How many times have you taken that second look and seen something different from the first glance? Collision avoidance is sometimes like that too. Never take just a quick scan, but look multiple times to ensure what you are seeing is the correct information and developing situation. Advanced marine electronics such as GPS, Chart Plotters, radar, and other technologies do that for us on boats, very quickly and precisely. The question is ... do you totally, without a shadow of doubt, trust the information to be accurate so you can with confidence make your final decision on action?
Over reliance on technology grows with time and is becoming more ingrained in the boating lifestyle, with past conventional methods sometimes all but forgotten. There is little doubt that if you are a boater long enough that you will encounter some kind of distress, maybe something as minor as a loss of power, or other mechanical failure as examples.
Here’s a personal experience while serving onboard a giant, 800 ft plus oil tanker laden with black crude, proceeding up the Mississippi River from the Gulf of Mexico to a refinery in Baton Rouge: Dense fog rapidly setting in, visibility dropping to less than a quarter mile or below. River is crowded with merchant ships and smaller oil platform service vessels lined up the sides, safely anchored waiting for the fog to subside. Our orders, regardless of the weather conditions, are to continue to the oil dock if it can be safely navigated, the final decision resting with the Captain.
Winding past New Orleans, we make the tight turn at Algiers Point near the center of the city. It’s probably the most difficult change of course on the entire trip with all the river traffic. And it is extremely difficult to perform in limited visibility, contrasting with the lumen of the bright city lights. The best way to safely navigate in times like these is to proceed very slow, but most importantly, with positive control. Slowing your vessel to less than bare steerageway gives up rudder influence unless you can steer with your engines, and in this case that was only one big one with little effect.
The velocity of the out flowing current to the south was a great benefit assisting control of the vessel as the increased water pressure surged over the rudder surface.The very same reason the Navigation Rules assigns this type of situation is the obligation to maneuver if directed or necessary to avoid collision.
The second basic method to safely navigate in fog is to get up front and down low as possible. On this size vessel the bulwark, a massive structure located at the very end of the large tanker to break up the heavy seas as they strike the bow, is the place to be. Pitch blackness of night, the swirl of white wispy fog races by, driven by the wind and movement up the river.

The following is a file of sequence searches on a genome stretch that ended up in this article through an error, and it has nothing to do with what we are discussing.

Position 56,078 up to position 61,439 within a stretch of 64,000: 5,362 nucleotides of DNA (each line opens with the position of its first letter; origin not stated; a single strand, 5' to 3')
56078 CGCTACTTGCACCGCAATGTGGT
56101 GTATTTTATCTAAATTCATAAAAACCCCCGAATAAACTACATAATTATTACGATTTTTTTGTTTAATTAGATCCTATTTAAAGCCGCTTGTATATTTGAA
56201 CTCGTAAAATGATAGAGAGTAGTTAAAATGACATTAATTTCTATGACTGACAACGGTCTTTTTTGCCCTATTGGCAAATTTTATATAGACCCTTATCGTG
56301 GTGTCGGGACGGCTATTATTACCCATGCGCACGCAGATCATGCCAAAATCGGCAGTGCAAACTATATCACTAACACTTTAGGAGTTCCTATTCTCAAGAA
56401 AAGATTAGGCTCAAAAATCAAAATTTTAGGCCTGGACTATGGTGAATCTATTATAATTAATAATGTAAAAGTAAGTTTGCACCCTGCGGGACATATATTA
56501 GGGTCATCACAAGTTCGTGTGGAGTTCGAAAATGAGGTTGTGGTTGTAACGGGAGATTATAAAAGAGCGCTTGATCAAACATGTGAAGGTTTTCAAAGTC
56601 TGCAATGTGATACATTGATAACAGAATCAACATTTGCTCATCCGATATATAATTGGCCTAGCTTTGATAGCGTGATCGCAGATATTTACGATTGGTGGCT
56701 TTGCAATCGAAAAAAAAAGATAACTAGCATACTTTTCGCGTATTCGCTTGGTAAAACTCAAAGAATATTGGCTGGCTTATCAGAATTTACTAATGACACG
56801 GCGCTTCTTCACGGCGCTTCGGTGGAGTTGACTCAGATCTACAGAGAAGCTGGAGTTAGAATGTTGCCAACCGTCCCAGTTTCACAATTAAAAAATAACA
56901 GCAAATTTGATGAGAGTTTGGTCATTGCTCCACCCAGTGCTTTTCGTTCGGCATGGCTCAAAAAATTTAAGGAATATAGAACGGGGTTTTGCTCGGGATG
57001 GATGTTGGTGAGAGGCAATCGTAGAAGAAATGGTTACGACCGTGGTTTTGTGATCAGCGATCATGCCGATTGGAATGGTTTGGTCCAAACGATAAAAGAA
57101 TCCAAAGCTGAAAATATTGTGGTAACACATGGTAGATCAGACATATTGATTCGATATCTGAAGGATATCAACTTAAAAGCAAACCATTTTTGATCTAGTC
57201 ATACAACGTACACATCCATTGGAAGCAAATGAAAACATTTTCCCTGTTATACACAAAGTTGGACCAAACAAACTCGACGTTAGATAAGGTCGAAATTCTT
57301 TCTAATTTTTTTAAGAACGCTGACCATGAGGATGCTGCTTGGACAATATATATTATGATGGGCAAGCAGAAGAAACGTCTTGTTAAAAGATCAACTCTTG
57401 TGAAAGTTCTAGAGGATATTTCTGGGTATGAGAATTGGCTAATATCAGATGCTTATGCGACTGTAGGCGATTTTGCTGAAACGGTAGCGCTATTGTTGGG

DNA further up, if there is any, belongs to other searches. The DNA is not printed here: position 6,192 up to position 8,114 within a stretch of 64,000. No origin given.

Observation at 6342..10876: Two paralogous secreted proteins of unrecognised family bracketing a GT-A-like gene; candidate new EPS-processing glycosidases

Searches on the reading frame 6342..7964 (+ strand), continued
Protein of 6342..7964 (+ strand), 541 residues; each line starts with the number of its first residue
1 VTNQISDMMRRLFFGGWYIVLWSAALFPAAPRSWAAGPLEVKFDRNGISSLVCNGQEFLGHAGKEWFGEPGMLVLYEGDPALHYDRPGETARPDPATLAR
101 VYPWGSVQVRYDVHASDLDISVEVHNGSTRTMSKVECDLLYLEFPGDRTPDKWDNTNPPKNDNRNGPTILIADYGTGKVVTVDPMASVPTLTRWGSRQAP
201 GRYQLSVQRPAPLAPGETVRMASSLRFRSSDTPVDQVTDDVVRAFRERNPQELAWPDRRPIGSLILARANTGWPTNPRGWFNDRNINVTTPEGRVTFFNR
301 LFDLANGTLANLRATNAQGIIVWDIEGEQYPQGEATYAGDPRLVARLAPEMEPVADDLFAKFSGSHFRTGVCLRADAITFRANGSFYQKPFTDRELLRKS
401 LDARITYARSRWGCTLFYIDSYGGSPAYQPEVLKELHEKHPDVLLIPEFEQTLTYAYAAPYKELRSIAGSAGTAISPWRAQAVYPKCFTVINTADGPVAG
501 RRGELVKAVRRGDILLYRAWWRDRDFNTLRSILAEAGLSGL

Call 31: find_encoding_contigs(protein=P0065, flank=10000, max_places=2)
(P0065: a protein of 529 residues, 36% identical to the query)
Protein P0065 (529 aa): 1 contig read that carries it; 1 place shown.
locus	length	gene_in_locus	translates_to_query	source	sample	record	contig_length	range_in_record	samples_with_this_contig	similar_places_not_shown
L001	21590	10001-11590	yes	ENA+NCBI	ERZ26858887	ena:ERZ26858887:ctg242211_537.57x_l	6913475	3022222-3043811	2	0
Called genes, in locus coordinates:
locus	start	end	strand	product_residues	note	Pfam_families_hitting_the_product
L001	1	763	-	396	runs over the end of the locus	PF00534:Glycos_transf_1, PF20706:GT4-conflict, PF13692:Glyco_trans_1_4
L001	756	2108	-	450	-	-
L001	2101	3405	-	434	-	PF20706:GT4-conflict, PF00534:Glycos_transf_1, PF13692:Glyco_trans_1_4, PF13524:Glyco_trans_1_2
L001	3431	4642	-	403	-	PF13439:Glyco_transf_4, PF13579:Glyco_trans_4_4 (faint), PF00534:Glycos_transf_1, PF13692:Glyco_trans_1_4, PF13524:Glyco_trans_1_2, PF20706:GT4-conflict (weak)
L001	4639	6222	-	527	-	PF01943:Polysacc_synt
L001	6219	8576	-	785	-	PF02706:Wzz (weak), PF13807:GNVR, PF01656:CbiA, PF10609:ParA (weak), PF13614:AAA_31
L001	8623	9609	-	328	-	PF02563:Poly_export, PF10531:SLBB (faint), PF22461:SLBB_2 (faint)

Sound takes on a very different path in conditions like this. It will bounce, reflecting off objects, creating reverb on occasion, making it nearly impossible to discern how far away an object is and its direction of movement. Your sense of hearing enhances and absolutely everything, natural and man-made becomes more vivid. Faint bells marking anchored ships and aids to navigation, the deep sound of a gong identifying the stern of a vessel greater than 100 meters nearby, the noise and static of a radio from a vessel close aboard. For countless hours you focus and concentrate.
Bad things can happen to anyone who travels on the water. Learn from other’s experience to help increase your confidence and assessment of safety risks. Knowledge is the answer, and by the way, don’t forget ... Take a Second Look.
November 2015 column
Traveling the Straits of Florida to the 'hidden' country
The beautiful island of Cuba is on the distant horizon, invisible from view, but is a mere 90 miles from the closest land in the USA, the “Southern Most Point” of Key West. As you visually scan over the sea from that location it appears it would not be much effort to cross over. Looks can be deceiving in this case as the route you must take will pass through one of the most unique and challenging bodies of water you will ever encounter.
A “River in the Sea” as it is sometimes referred to, the Gulf Stream, is a powerful current that rapidly flows Northeast through the Straits of Florida. At times it can be a beautifully calm and serene place. Other times it is just this side of a full blown, “peril at sea” disaster. Especially when tropical storms and hurricanes, are transiting or forming near its warm core.
There are even occasions when a clear blue sky appears extremely odd and contrast against a raging short swell, high, steep waves generated by winds coming from the northeast opposing the flow of the current. Depending on your departure point this can make a huge difference while underway and a more comfortable, safer ride as you plow through the waves when the seas are rough.